Milner strikes for rampant Villa
ASTON VILLA 3
WEST HAM 0
FOR the past four years, Aston Villa has been a spin-off of the Martin O'Neill show. Yesterday balance was restored, primacy given back to the players.
General Charles Krulak, a confidant of owner Randy Lerner, had complained that no one man is bigger than the club; with a display of consummate team-work, the Villa players proved it. In the past week a number have hinted at their unhappiness through the press; this was by far the more effective message.
It was fitting that this match should be lit by lightning, with a deluge adding to the drama. Villa emerged from the shadows with three goals, from Stewart Downing, Stiliyan Petrov and James Milner (his last?). But there could have been more. Villa hit the post and crossbar twice apiece. Quite an introduction to top-flight management for caretaker manager Kevin MacDonald.
Whereas O'Neill looked like he was permanently being dive-bombed by a swarm of bees, MacDonald appears to be the kind of man happy to watch in silence.
Not that he had cause for discomfort: he saw enough to know Villa were "outstanding".
Take Downing, for instance. He looked at Winston Reid, who had been set the task of dogging the winger for the afternoon, as he would a piece of chewing gum stuck to his shoe, then treated the New Zealander, on his Premier League debut, like a part-timer.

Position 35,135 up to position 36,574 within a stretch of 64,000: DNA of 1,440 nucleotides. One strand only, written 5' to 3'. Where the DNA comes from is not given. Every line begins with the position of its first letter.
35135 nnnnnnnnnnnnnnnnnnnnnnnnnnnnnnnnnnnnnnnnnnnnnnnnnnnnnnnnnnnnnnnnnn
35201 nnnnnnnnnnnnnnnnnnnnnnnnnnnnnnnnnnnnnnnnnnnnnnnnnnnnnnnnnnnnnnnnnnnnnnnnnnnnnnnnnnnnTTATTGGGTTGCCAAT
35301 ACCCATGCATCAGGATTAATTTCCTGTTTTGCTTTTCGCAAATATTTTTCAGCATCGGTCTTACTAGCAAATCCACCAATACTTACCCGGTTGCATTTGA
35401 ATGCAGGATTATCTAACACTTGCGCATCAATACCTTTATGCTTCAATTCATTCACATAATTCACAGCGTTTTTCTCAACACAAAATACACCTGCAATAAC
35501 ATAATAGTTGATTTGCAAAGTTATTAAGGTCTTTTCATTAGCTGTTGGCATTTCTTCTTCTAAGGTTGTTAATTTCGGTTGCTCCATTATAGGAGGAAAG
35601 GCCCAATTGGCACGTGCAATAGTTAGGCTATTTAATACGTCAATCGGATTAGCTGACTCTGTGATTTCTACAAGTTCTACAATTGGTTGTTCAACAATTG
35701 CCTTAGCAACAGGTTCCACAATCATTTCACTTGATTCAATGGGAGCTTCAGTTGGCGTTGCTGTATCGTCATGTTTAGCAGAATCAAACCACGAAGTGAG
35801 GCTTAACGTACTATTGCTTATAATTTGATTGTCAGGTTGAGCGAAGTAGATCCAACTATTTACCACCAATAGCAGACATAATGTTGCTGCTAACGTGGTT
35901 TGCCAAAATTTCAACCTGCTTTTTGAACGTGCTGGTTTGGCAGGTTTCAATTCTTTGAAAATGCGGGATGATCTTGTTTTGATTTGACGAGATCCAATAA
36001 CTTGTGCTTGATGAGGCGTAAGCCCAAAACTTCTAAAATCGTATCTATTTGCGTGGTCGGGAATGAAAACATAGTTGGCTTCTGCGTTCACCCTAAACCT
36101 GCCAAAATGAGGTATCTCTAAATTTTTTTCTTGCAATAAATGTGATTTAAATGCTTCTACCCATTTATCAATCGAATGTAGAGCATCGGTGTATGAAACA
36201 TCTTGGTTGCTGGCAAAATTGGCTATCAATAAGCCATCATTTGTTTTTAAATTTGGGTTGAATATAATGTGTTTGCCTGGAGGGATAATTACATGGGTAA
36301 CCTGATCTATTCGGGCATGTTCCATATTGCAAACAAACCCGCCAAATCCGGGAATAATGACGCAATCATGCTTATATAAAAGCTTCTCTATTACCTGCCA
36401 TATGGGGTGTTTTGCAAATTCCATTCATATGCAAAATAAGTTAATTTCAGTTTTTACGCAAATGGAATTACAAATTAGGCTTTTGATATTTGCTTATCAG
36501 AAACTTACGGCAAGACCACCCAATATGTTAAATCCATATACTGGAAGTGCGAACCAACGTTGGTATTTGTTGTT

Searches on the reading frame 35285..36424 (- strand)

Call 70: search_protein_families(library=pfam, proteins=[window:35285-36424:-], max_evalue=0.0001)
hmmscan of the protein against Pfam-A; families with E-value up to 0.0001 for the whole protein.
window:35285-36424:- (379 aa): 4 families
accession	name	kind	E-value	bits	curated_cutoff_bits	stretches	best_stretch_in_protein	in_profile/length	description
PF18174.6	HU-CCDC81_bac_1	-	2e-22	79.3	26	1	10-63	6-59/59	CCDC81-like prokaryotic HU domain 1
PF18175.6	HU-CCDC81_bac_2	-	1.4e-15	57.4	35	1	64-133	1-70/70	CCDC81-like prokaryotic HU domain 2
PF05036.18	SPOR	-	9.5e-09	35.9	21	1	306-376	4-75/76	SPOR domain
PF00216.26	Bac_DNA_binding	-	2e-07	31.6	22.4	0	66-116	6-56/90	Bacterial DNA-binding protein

Interlinking with Ashley Young, and the superb Marc Albrighton, Downing dominated the midfield. It was fitting that he opened the scoring, when Young's cross in the 15th minute was only half cleared by Robert Green. The ball dropped for Albrighton, who volleyed across goal for Downing to side-foot home. West Ham's defending early on was shocking.
It was similarly dire when Young was given too much time outside the area to turn to goal and pick out Petrov, who timed his run into the area to perfection. The Villa captain rose like some creature from the deep and headed past Green.
Soon the heavens opened, rain teeming down, sending supporters scurrying for cover. Good for the lawn, not so useful for controlling a football, and the quality subsided until Milner -- who had been given a mixed reception before kick-off -- struck the ball first time into the bottom right corner. There were no rumbling boos when the PA crackled into life to announce his name this time.
In truth, as good as Villa were they were made to look even better by West Ham. The closest Avram Grant's side came to scoring was when centre-back James Tomkins hit his own post after John Carew had failed to take advantage of a terrible back-pass. Villa stopper Brad Friedel barely muddied his knees.
Immediately after the match, money was being placed on MacDonald being kept on. After one match and one win, he joked that he should retire. "Too soon," he said, when asked whether he would stake a claim for the job. Some Villa fans would disagree -- they loved every minute of it.
O'Neill would have hated it.